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sourdough recipe

My initial interest in sourdoughs came about when I realized there was ascorbic acid (read: corn) in my yeast.  Although I did find yeast without it, I wanted to take a stab at something new.  A few weeks later, when I started reading about soaking grains to reduce phytic acid, I knew it was time.  I have now tried 3 sourdough bread recipes, 2 sourdough waffle recipes, and read several others.  Yesterday (and today) I tweaked a yeasted sourdough recipe that I already baked.  I left out the yeast, used whole wheat flour, and let it rise overnight.  Here it is, sourdough #4:

2 C white whole wheat flour
3 C unbleached bread flour (next time I'll try whole wheat pastry flour for some of it, but I was out today)
1 C recently fed starter
1 1/2 C warm water
1 T sugar
1 1/2 T sea salt

Combine all but the salt.  Stir together, then knead for a few minutes with wet hands.  Don't add flour, just re-wet your hands if it gets sticky.  Let the dough rest for 30-60 minutes (it's cold in my house and I was busy with the baby so I let it rest for at least 60).   

Add salt to the dough and knead it for a few minutes.

Form into a ball and let it rise in a greased bowl, covered with plastic or a towel, until doubled.  (I let it rise for several hours on the counter, then put it in the fridge when I went to bed.)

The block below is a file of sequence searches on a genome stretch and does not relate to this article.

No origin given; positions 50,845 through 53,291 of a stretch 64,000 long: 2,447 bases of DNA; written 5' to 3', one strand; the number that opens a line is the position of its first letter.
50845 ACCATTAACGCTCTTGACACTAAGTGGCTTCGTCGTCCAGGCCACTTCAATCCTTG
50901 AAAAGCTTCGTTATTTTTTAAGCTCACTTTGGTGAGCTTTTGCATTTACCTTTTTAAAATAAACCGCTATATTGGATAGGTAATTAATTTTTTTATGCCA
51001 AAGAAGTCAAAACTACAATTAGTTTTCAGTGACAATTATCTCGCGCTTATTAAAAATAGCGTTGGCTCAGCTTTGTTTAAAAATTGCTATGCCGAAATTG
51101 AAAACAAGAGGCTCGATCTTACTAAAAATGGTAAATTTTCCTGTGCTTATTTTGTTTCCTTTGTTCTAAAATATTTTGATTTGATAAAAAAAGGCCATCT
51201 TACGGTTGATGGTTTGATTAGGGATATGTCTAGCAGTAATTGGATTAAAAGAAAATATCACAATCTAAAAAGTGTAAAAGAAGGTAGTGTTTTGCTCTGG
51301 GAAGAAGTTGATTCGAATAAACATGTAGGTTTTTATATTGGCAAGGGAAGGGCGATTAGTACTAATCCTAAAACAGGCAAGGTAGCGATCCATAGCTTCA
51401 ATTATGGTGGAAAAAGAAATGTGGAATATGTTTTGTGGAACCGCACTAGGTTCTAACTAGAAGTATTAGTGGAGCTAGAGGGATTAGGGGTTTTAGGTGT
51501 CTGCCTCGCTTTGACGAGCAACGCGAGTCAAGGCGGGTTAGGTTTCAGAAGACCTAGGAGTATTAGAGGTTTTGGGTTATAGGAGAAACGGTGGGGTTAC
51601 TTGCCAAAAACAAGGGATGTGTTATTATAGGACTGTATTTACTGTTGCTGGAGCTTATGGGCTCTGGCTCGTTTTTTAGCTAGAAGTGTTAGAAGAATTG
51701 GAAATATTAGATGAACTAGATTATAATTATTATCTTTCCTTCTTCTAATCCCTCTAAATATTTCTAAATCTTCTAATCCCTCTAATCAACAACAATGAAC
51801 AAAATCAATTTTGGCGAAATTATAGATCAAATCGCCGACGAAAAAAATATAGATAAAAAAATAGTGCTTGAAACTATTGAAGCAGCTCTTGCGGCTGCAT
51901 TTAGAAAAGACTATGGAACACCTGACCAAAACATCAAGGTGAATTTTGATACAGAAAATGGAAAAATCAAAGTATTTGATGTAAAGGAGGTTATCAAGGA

Tip dough onto a cutting board.  Knead it just a bit to get in into a log shape.  Then cut it with a sharp knife into 2 equal pieces (or 6 if you want to braid it). 



Form loaves and let them rise on parchment paper (the original recipe says a cornmeal covered pizza peel, but no corn allowed in my kitchen, so parchment it is).  Let it rise until it looks risen, you know what I mean - bubbly and light?  The recipe said about 1 hour, but it was more like 2 1/2 today, probably because of the whole wheat flour.

Preheat the oven with a baking stone to 425 F.  When the loaves are risen brush the tops with water or an egg and then sprinkle course sea salt on top (or not if you have 6 year olds around).  Slide the loaves (on the parchment) onto the baking stone.  Pour a glass of water onto the oven floor or into a pan on the oven floor and shut the door.  Bake for about 20 minutes (the original recipe said 25-30, but the bottom crusts have all been nearly burnt, so less is plenty).

Cool on a rack.  Let your family eat the whole loaf.  Go ahead, you made two :-)



The braided strands didn't meld together as well today as they did the other day, but that's because the dough didn't feel as wet - again probably because of the whole wheat flour.  It still tasted great even if it was a little fall-apart-y.

Next time?  Cinnamon swirl.  Did I mention lately how thankful I am that Daniel is sensitive to corn and not gluten? ;-)

 


 This post is part of Fight Back Fridays at Food Renegade

Comments

( 2 comments — Leave a comment )
ext_226979
Mar. 5th, 2010 08:51 pm (UTC)
Those loaves are beautiful! I haven't tried braiding bread in forever, I should for tomorrow.
coriandthegirls
Mar. 6th, 2010 03:46 am (UTC)
Braiding is a fancy touch - the kids think it's great! Thanks for visiting :-)
( 2 comments — Leave a comment )

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